The 2014 Colorado Statewide Comprehensive Outdoor Recreation Plan (SCORP), the blueprint for sustaining Colorado's outdoors heritage for current and future generations, is being released for public comment.
Outdoor recreation defines the quality of life in Colorado and is a significant factor in the state's economy. Studies conducted as part of the 2014 SCORP estimate that outdoor recreation in Colorado contributes more than $34.5 billion in economic activity, creates 313,000 jobs and generates $4.9 million in local, state and federal taxes annually. There are nearly 30 million acres of publicly owned land in Colorado, with a majority of these lands open to outdoor recreation pursuits. Surveys conducted as part of the SCORP indicate that 90 percent of Coloradans participated in some form of outdoor recreation in Colorado over the past year.
"Building on the nationally-acclaimed 2008 SCORP, the 2014 SCORP aims to guide outdoor recreation providers, decision-makers, and stakeholders in recreation management and policy decisions over the next five years," said Brian Kurzel, Policy and Planning Supervisor for Colorado Parks and Wildlife.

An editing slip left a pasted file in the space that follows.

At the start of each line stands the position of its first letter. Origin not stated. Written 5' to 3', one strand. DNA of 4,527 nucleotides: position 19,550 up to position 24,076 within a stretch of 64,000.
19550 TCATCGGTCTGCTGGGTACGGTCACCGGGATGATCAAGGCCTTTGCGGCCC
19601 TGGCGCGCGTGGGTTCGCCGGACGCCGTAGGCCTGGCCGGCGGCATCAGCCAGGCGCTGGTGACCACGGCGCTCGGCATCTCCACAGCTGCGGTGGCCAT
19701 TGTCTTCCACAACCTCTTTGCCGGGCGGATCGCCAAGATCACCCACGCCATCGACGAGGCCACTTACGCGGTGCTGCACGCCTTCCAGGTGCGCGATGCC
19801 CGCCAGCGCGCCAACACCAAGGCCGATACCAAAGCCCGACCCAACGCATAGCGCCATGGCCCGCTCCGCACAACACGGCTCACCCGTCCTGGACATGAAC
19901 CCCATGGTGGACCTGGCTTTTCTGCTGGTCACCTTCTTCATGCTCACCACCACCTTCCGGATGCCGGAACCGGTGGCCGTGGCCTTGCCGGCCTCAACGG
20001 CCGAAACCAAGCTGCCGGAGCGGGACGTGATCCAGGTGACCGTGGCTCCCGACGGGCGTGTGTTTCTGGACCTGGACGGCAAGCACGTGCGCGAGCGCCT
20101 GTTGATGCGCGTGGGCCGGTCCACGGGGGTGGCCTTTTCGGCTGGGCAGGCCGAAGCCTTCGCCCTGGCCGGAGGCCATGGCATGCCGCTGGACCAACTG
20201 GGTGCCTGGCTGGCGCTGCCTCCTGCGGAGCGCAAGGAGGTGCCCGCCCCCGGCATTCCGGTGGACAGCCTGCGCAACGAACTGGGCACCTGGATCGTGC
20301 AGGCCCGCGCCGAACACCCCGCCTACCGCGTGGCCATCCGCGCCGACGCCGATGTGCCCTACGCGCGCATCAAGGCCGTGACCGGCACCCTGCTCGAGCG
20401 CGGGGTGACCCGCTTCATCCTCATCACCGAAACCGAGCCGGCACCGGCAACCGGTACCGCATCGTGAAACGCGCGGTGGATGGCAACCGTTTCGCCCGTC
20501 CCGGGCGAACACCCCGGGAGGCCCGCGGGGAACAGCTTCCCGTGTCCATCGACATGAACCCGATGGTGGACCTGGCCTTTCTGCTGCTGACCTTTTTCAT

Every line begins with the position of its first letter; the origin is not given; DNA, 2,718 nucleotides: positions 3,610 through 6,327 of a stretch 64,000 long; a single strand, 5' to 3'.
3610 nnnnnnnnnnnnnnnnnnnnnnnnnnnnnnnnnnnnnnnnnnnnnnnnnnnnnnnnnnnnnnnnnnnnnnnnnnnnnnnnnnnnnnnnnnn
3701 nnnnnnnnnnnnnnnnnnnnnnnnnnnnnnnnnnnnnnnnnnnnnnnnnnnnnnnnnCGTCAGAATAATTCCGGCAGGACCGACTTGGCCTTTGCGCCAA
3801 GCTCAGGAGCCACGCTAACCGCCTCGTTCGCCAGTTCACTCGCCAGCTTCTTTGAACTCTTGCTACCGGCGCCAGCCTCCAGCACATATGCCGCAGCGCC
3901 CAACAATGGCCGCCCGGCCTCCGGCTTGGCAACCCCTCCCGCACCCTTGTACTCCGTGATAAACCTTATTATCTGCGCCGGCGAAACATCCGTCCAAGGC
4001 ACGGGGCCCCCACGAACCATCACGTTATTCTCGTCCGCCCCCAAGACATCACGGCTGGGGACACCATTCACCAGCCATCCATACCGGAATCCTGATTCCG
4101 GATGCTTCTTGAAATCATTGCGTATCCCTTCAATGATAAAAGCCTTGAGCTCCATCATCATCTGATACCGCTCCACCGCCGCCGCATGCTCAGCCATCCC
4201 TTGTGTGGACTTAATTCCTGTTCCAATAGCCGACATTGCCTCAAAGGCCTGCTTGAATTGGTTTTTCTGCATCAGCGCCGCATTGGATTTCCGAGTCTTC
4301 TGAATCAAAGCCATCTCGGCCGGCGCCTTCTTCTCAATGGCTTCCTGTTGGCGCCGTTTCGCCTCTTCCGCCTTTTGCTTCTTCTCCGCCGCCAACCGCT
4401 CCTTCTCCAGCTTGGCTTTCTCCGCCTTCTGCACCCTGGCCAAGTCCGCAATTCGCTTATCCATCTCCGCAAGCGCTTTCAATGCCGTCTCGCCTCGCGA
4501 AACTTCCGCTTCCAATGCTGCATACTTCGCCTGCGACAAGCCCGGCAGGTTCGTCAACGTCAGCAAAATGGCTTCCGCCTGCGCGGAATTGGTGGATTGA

The 2014 SCORP identifies five statewide outdoor recreation priority areas where attention and energy should be focused: Outdoor Education, Funding and Financial Sustainability, Healthy Lifestyles and Communities, Integration of Outdoor Recreation Interests, and Stewardship. Recommended actions are identified for each priority area to provide guidance for outdoor recreation stakeholders.
The full 2014 SCORP can be found online at coloradoscorp.org. The public is encouraged to review and provide feedback on the SCORP by Feb. 14 via email at firstname.lastname@example.org or phone at 303-869-1350.
The Colorado SCORP will also help determine priorities for allocating the federal Land and Water Conservation Fund (LWCF) grants administered by the Colorado Parks and Wildlife trails program. Since 1965, over 60,000 acres in Colorado have been secured for outdoor recreation and conservation purposes through an estimated $60.5 million in LWCF grants. The SCORP is the five-year planning document that each state is required to develop to remain eligible for LWCF appropriations.